8. That will have some implications for questions which are to come later. You say that with the wisdom of hindsight you could see that. In early November last year the company's then Accounting Officer, who was Jennie Page, advised the board and the Shareholder that more money might be needed. In the event the company applied for £60 million, but not until February, some months later. The grant was approved by the Millennium Commission just three days later, almost instantaneously, and the company had to use £32 million almost immediately to pay outstanding invoices. This is paragraphs 2.14, 2.23 and 2.24. Why did the company delay that application? Was it trying to conceal the company's financial problems? Did the management of publicity supersede the management of public money?
  (Mr James) No. This is a situation I have looked at very carefully and I think that the board had justifiable occasion to delay its application. May I refer you to paragraph 2.14 particularly and especially to the second sentence, which is one of the most interesting sentences relating to the financial burden which was coming on the company? If I may, I shall read it to you. "The Board considered the outcome of a reforecasting exercise for the project, which forecast expenditure of £136 million in the period December 1999 to February 2000." The question regarding this issue of £136 million is how they were supposed to be spending it, how they were going to cover it. In fact at that time they had a total amount of cash in the bank of some £16 million.

  9. At what date was that?
  (Mr James) On 1 December the company actually had £27 million of cash available in its account. If I might take a moment, it would be helpful to build up exactly what the cash resource was. They had £8 million of undrawn grant at that time as well and they had £21 million due to come in during the immediate month or so ahead from sponsors. In addition they had a benefit of £16 million from VAT payments in their hands and they had a ticket income of £13 million which they had received. Finally, they had £4 million from catering which was coming in at that time for the period January through February and therefore when they did their sums on this, they recognised that the £132 million which they had to cover was going to be in the order of some £60 million short of all the resources. So they made an application for that £60 million. Actually I think that the board behaved quite prudently in delaying, because they did not know the value of a great many of those components which were going to come forth. As you will see, in paragraphs 2.15 and 2.16, they did signal their concerns at various levels at that time while they waited to see exactly what the amount was that they needed to fill their solvency gap. I do believe that they behaved prudently.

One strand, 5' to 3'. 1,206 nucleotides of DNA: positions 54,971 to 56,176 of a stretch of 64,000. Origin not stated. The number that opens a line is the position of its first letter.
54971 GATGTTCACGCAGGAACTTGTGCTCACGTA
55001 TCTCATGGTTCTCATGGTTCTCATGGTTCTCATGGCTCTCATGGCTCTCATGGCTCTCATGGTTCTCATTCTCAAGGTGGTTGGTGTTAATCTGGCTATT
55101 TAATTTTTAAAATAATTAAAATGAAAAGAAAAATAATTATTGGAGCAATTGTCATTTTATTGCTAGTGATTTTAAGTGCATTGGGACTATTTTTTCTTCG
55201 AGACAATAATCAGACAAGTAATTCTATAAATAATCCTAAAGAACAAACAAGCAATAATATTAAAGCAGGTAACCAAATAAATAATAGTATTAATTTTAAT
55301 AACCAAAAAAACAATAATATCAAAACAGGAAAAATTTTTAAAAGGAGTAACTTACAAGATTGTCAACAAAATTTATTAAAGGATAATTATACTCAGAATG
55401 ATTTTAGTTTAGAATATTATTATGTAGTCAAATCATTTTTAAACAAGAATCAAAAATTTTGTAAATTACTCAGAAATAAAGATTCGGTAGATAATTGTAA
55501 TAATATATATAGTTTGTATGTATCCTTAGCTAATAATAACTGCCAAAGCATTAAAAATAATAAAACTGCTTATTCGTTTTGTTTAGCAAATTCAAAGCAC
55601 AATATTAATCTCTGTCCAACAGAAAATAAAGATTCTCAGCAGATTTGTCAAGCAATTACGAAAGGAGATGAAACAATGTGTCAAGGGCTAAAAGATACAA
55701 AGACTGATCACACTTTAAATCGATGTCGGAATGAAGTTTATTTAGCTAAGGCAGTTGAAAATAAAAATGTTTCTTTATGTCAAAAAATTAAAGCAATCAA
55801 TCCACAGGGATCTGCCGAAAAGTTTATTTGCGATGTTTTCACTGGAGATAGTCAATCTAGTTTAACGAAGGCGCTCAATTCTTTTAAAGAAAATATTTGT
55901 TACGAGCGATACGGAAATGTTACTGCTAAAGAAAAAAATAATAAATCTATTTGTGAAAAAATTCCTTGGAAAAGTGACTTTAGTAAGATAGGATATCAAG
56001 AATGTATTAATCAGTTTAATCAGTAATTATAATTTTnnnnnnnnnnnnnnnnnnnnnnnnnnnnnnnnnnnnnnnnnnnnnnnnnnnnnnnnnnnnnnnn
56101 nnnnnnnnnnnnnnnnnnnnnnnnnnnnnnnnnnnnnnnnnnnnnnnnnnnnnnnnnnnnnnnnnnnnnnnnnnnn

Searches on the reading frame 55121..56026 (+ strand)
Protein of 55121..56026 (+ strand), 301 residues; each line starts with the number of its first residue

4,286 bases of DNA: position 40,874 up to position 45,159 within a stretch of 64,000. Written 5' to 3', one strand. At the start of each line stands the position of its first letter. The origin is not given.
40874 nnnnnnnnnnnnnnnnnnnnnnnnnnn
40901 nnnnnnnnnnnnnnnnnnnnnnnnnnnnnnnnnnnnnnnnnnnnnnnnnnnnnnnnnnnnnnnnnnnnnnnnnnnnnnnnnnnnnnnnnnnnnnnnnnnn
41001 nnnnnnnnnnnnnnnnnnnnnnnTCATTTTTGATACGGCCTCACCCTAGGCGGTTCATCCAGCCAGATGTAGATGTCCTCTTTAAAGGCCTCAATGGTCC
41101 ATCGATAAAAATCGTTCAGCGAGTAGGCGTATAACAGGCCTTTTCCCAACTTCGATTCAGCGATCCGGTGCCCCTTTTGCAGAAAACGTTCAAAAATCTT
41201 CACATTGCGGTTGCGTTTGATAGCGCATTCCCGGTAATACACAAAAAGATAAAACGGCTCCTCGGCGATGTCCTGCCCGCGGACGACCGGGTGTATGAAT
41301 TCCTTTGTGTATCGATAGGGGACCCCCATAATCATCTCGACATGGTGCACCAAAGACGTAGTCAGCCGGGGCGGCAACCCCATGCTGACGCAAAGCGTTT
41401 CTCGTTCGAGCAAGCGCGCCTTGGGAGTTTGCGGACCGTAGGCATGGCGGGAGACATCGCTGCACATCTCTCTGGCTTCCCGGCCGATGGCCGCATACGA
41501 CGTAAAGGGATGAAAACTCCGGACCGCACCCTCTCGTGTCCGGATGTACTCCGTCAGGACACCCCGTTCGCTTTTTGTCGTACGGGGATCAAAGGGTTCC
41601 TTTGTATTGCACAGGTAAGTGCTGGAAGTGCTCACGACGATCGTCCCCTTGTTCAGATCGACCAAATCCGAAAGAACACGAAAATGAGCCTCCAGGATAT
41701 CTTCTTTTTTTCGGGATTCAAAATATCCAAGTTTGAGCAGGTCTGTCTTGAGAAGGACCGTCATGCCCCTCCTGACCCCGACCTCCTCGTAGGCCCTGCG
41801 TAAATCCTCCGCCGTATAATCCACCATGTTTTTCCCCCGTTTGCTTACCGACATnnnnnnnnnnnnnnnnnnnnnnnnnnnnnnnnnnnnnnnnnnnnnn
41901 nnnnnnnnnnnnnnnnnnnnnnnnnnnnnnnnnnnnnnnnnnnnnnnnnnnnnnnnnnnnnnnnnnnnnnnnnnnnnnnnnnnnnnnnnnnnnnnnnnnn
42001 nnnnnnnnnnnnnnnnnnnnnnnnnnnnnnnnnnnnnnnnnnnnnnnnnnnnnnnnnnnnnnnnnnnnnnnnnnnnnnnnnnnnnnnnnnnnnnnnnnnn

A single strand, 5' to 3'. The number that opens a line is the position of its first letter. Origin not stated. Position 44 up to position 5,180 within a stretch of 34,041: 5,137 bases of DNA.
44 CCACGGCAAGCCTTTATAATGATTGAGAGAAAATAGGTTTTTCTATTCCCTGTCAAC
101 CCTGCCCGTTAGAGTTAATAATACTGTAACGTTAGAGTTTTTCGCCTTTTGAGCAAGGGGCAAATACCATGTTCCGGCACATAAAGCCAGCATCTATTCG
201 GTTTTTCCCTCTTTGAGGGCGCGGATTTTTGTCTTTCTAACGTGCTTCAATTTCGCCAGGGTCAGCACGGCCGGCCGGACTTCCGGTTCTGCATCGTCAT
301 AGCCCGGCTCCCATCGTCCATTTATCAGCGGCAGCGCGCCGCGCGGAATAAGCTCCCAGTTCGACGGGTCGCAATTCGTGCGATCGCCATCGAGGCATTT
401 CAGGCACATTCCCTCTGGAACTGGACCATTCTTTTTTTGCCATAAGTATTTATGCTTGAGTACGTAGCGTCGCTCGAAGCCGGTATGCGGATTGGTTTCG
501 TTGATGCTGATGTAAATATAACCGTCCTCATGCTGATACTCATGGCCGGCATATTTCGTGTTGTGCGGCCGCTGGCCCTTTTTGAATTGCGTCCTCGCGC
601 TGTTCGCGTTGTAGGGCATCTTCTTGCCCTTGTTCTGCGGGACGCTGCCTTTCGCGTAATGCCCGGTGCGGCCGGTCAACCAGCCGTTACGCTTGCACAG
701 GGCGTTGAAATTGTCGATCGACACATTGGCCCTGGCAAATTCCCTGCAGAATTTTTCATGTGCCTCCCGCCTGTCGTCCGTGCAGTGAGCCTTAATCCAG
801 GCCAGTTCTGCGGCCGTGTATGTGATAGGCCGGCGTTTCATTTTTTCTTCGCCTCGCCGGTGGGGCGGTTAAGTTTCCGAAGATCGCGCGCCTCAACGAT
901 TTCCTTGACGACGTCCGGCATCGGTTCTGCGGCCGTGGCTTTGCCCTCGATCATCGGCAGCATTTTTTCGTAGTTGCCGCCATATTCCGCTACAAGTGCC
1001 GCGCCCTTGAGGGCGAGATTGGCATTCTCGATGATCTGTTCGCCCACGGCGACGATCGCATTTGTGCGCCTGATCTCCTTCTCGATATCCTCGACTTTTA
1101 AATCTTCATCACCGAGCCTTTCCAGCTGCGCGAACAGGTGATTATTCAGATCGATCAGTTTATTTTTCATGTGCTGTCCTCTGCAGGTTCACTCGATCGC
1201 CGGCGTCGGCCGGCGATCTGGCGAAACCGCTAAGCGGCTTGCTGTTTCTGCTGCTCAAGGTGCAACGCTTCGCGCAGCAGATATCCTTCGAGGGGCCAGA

10. Then they still suddenly had to pay off £32 million to creditors virtually instantaneously, outstanding invoices.
  (Mr James) Yes.

  11. I understand they were about two days from the buffers at that point as is reflected by the Secretary of State's comment in the House that day when he said that no application for additional funding had been made but that when they met on Friday they took a prudent view of what the Commission's opinion would be if an application for cashflow support were made. Clearly they were right on the buffers at that point.
  (Mr James) Absolutely correct. They did have to pay £31 million[2] of it down at that time on creditors and that meant they effectively squeaked out on the cash that they had for the creditors due at that time. I would again refer you to paragraph 31 on page 68 if I may, because that puts very clearly the stricture under which the Commission has to operate in making the cash available. "Grant should not be claimed in advance of the need and surpluses should be repaid to the Commission on a monthly basis once the maximum grant has been drawn down." Therefore they were bound by that limitation.

  12. Let us move on to Mr O'Connor. The Dome is a one year attraction yet until August the Commission as a bank of last resort did not know the company's cost for closure. That is in paragraph 2.64. It took Mr James to insist on an exercise to identify these costs, yet you were concerned about the company's solvency as early as January—paragraph 2.22. Why did you not insist on such an exercise much earlier, given the apparent assumption that the company would turn to the Commission for any shortfall?